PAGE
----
Decanting Wine

The ritual of decanting wine adds a sense of pageantry to any occasion. Whether you choose to decant every bottle of wine you serve or just a few, consider these tips.

Older wines may be delicate

Older red wines benefit from decanting, which eliminates sediment. Some older wines, however, are too delicate to retain their essence for long when exposed to oxygen during decanting. Decant older wines at the last minute. To do so, hold the bottle over a lit candle to illuminate any solids that have collected in the bottom, and then pour the wine slowly and carefully into the decanter until nearly all of the liquid is transferred and the sediment remains in bottle neck.

Decanting is great for young red wines

Young red wines with strong tannins that are almost chewy, woody, with an astringent taste greatly benefit from decanting. As the wine is poured into the decanter and left to sit for thirty minutes or so, oxygen softens the tannins and pushes the fruit forward to intensify the bouquet and delight the palate.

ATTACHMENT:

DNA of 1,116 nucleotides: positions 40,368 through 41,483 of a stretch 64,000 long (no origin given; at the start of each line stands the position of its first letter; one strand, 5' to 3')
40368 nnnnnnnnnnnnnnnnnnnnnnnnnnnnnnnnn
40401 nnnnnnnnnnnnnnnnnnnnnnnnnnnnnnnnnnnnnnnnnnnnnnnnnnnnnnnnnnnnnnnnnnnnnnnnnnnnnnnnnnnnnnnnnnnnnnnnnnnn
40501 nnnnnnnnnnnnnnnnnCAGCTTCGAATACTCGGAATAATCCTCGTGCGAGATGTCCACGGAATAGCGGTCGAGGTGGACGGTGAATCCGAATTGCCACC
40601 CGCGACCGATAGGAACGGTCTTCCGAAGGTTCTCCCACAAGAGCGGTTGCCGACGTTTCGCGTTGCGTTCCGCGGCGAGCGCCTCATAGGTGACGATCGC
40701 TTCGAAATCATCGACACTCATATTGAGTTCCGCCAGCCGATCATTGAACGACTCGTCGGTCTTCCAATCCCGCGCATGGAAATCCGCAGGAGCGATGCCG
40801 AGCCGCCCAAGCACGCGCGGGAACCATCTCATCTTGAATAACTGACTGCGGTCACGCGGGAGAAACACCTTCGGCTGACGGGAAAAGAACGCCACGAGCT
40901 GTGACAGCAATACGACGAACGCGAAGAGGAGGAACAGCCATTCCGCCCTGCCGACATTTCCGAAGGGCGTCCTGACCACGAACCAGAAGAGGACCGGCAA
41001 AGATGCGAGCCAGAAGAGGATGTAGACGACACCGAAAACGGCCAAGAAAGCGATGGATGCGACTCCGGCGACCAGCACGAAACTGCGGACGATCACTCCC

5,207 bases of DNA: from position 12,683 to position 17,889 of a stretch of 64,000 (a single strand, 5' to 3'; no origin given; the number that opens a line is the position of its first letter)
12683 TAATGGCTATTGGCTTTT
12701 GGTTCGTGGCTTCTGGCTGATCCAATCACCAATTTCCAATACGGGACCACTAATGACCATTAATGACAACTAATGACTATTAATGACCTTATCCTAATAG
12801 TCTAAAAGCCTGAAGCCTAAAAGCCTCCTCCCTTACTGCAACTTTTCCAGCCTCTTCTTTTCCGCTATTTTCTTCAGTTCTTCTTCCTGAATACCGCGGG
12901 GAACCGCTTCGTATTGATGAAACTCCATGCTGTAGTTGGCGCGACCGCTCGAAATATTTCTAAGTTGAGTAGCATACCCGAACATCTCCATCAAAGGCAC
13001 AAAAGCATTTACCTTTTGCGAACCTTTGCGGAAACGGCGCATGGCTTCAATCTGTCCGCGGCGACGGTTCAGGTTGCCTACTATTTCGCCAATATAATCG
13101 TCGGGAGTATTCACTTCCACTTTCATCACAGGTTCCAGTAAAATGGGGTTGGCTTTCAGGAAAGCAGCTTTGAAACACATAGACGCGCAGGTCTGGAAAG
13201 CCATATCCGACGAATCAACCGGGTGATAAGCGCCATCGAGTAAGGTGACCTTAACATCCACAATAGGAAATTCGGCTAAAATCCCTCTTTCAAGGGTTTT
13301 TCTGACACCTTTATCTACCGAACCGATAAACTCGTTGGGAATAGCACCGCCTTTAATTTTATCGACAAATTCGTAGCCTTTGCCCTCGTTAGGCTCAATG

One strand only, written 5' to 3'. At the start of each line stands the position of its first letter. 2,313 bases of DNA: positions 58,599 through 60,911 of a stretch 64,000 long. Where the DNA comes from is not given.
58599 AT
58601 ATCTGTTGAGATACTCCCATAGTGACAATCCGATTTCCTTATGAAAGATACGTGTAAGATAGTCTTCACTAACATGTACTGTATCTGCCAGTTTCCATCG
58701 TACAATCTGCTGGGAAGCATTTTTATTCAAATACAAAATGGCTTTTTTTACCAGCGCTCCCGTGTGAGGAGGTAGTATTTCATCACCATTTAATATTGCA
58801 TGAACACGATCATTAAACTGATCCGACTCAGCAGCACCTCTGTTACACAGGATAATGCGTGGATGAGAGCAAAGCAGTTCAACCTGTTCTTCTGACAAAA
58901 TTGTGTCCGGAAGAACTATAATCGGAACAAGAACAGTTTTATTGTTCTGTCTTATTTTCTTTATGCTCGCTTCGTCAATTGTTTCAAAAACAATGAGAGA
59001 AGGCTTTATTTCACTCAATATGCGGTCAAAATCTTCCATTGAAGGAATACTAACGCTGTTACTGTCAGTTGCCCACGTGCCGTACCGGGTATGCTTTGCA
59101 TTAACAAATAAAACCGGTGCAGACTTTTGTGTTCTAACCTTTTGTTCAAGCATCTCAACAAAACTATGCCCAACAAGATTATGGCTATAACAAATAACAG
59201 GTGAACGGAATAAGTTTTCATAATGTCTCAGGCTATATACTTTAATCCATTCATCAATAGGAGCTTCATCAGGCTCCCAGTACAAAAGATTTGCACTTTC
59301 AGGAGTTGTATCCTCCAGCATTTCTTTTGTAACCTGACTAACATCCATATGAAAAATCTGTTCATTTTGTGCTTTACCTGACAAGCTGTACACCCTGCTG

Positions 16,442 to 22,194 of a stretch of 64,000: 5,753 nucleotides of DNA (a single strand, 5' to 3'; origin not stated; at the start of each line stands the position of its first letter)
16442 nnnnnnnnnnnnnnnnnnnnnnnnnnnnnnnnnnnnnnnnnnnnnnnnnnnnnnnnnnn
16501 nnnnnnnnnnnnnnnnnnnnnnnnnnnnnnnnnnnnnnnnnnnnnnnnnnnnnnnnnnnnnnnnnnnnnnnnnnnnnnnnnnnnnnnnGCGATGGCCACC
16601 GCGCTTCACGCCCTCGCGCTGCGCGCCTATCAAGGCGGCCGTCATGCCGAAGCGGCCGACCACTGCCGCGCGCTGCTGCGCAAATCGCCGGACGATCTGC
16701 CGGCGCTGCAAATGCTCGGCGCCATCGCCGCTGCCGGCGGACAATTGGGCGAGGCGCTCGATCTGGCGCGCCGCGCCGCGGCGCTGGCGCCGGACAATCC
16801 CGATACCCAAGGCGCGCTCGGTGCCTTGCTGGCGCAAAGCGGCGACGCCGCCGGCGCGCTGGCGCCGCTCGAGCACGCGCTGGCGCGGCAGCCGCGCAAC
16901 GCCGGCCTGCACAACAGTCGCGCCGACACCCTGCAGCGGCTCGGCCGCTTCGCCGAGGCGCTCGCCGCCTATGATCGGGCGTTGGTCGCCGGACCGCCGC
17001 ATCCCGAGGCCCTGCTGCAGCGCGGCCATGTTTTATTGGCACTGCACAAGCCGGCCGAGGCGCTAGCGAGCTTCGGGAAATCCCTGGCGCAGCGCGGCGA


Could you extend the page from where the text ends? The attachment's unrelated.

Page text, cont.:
Showcase a beautiful decanter

White wines tend to be decanted less often than red wines, but doing so is a wonderful opportunity to showcase a lovely decanter. Decanters range from simple glass carafes to exquisite cut-crystal, but all should be clear so that a wine’s color and clarity are visible. Let your style be your guide.

Lastly, whenever you decant a wine, arrange the bottle with the cork next to it so that guests may see what they are drinking.